A jury convicted the owner of a series of group homes in North Philadelphia for operating a multimillion-dollar ‘pill mill’, but acquitted two doctors for joining her in a brazen operation that, according to state prosecutors, put thousands of oxycontin pills on the street. .
Landlord Evelyn “Tracie” Smith, 56, of Camden, skipped the verdict reading in Norristown on Monday and the judge handling the case issued a warrant for her arrest as a fugitive, the court said. Smith’s lawyer, Nino Tinari.
The Montgomery County Court of Common Pleas jury deliberated for two-and-a-half days before sentencing Smith, who owned and operated three group homes in three-story townhouses on one block on North 18th Street, near Tioga Street. She was convicted of two counts of drug trafficking and a single count of filing a false claim for medical assistance, but acquitted of Medicaid fraud, identity theft and conspiracy to administer a substance controlled.
The doctors, Emmanuel Okolo, 54, of Ambler, and Mohanad Fallouh, 53, of Blue Bell, who faced the same set of charges, were acquitted on all counts.
Prosecutors said Smith, a nurse with a lengthy criminal record, provided doctors with the personal ID and Medicaid numbers of dozens of her tenants so she and a cousin, Kent Hunter, could obtain fraudulent prescriptions from pharmacies. of Chestnut Hill, Skippack and Lansdale. . Smith and Hunter then sold the drugs on the street, prosecutors claim.
Hunter, 55, of Philadelphia, pleaded guilty Sept. 15 to drug trafficking and conspiracy. He testified for the prosecution.
Smith has a 35-year criminal record. She has numerous previous convictions for forgery and theft and was sentenced in 1998 to up to five years in prison for robbery. City and state officials could not immediately explain why she was able to operate a group home business.
His sentencing in the pill mill case is set for May 20.
In 2020, state Attorney General Josh Shapiro accused the defendants of throwing “fuel on the fire of the opioid crisis.”
“This was a massive operation that breached good faith and broke Pennsylvania law,” Shapiro said at the time, announcing a grand jury presentation. “And they did it knowing they were preying on some of the most vulnerable.”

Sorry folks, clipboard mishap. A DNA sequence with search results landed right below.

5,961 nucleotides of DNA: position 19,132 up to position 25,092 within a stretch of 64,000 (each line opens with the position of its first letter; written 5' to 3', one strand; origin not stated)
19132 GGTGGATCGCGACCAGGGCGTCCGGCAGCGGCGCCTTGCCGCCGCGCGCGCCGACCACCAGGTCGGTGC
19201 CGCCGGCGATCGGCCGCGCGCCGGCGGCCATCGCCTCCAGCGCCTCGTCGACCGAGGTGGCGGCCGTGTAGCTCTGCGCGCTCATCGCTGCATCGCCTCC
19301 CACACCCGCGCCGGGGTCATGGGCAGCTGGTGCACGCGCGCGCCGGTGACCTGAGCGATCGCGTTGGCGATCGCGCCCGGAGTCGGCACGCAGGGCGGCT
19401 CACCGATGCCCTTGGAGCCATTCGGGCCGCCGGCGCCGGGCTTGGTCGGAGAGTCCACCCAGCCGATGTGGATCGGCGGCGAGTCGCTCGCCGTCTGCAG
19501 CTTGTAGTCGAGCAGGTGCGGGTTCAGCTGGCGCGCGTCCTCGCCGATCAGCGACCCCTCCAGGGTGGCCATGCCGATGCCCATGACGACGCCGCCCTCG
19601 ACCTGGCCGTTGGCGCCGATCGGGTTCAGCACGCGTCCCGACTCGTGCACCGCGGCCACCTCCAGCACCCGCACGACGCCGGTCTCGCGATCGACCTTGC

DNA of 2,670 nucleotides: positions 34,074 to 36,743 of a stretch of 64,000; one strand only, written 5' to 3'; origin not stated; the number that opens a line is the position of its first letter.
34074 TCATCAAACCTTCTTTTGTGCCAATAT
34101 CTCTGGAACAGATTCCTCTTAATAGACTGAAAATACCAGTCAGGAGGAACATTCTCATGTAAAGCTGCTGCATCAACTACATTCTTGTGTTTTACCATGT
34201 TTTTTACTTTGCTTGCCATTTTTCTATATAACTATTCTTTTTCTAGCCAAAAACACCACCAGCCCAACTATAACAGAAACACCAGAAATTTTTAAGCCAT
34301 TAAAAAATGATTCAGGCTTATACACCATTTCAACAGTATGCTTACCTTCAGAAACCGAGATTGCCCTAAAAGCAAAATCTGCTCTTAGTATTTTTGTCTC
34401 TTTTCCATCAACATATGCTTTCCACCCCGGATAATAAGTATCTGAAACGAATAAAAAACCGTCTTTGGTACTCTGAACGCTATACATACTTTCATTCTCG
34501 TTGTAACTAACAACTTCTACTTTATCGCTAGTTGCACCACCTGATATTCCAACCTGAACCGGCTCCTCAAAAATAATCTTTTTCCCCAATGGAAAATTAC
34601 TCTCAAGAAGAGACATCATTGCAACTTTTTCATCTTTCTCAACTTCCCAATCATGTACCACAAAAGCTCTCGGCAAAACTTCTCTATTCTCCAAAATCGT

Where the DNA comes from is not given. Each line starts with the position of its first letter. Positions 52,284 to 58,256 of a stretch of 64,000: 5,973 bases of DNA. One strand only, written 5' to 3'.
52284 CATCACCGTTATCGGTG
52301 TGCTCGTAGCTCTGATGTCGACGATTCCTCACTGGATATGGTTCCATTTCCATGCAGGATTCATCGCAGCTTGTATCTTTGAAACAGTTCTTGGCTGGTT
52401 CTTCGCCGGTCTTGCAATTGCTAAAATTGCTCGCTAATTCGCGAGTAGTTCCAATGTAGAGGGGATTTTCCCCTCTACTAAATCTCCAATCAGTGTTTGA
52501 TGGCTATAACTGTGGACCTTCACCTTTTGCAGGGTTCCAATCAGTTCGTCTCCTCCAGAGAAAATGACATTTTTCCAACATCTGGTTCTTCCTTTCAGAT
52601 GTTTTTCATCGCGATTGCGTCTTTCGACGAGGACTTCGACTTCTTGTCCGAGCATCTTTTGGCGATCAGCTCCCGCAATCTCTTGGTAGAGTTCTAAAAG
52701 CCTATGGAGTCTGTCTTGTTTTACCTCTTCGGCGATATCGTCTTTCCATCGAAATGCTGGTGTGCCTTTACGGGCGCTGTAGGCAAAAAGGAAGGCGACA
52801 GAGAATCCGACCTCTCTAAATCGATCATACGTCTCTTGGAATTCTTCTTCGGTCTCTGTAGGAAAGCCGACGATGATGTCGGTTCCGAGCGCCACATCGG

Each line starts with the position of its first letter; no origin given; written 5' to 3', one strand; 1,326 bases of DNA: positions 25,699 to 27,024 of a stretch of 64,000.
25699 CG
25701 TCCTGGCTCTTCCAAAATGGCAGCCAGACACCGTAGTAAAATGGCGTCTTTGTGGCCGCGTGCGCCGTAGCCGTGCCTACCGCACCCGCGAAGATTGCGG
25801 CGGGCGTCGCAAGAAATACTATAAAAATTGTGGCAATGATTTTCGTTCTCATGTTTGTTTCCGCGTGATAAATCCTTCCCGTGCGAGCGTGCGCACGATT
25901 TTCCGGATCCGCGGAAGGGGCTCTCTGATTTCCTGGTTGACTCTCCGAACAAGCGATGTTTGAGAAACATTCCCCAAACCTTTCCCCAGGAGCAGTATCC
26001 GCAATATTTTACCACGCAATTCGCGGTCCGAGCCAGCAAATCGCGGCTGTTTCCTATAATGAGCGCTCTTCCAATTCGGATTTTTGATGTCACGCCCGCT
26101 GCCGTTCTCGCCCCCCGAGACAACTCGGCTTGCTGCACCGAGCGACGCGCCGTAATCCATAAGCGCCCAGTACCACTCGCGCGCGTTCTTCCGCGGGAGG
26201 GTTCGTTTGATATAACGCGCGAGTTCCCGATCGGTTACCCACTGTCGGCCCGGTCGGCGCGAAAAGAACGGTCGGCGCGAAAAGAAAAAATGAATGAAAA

A spokesman for Shapiro, who is seeking the Democratic nomination for governor, said the office was disappointed the doctors were found not guilty, but was pleased with the convictions of Hunter and Smith, which the racketeer word called “leader”. The spokesperson added, “Pennsylvania lost 5,172 lives to drug overdoses in the last year alone. We must continue to hold accountable the bad actors who profit from addiction.
Lawyers for Okolo and Fallouh welcomed the jury’s decision.
“Since his arrest, Dr. Fallouh has vigorously maintained his innocence against all charges. He and his family are delighted with the jury’s decision,” said his attorney, Andrew J. Levin.
“I am delighted that the jury has seen fit to acquit Dr. Okolo of all charges,” said his attorney, A. Charles Peruto, Jr.
Okolo and Fallouh voluntarily gave up their medical licenses after being arrested. Okolo will be looking to get his license back, Peruto said, while Levin said he was unsure of Fallouh’s plans. The doctors worked at the Carriage House Medical Group in Flourtown, Montgomery County, at the time of their arrest.
Prosecutors told the jury that between 2015 and 2017, the two doctors wrote 1,009 fraudulent prescriptions for oxycodone and Xanax, totaling 99,753 pills with a street value of nearly $2 million, under the names of over 100 tenants living in the three properties. Okolo and Fallouh were accused of frequently writing prescriptions without meeting the patients for whom they were prescribing the drugs and then handing them over to Smith.
Their attorneys said that after the two doctors began working with Smith, they became suspicious and gradually began to reduce the number of prescriptions they wrote.
Peruto said of the jury, “They were smart enough to realize that the number of pills was only a factor in this case.”
Prosecutors began investigating after a tenant went to get a legal prescription and the pharmacist noticed numerous other prescriptions filled in the tenant’s name that the tenant was unaware of. The pharmacist then alerted the patient’s insurance company, which contacted the authorities.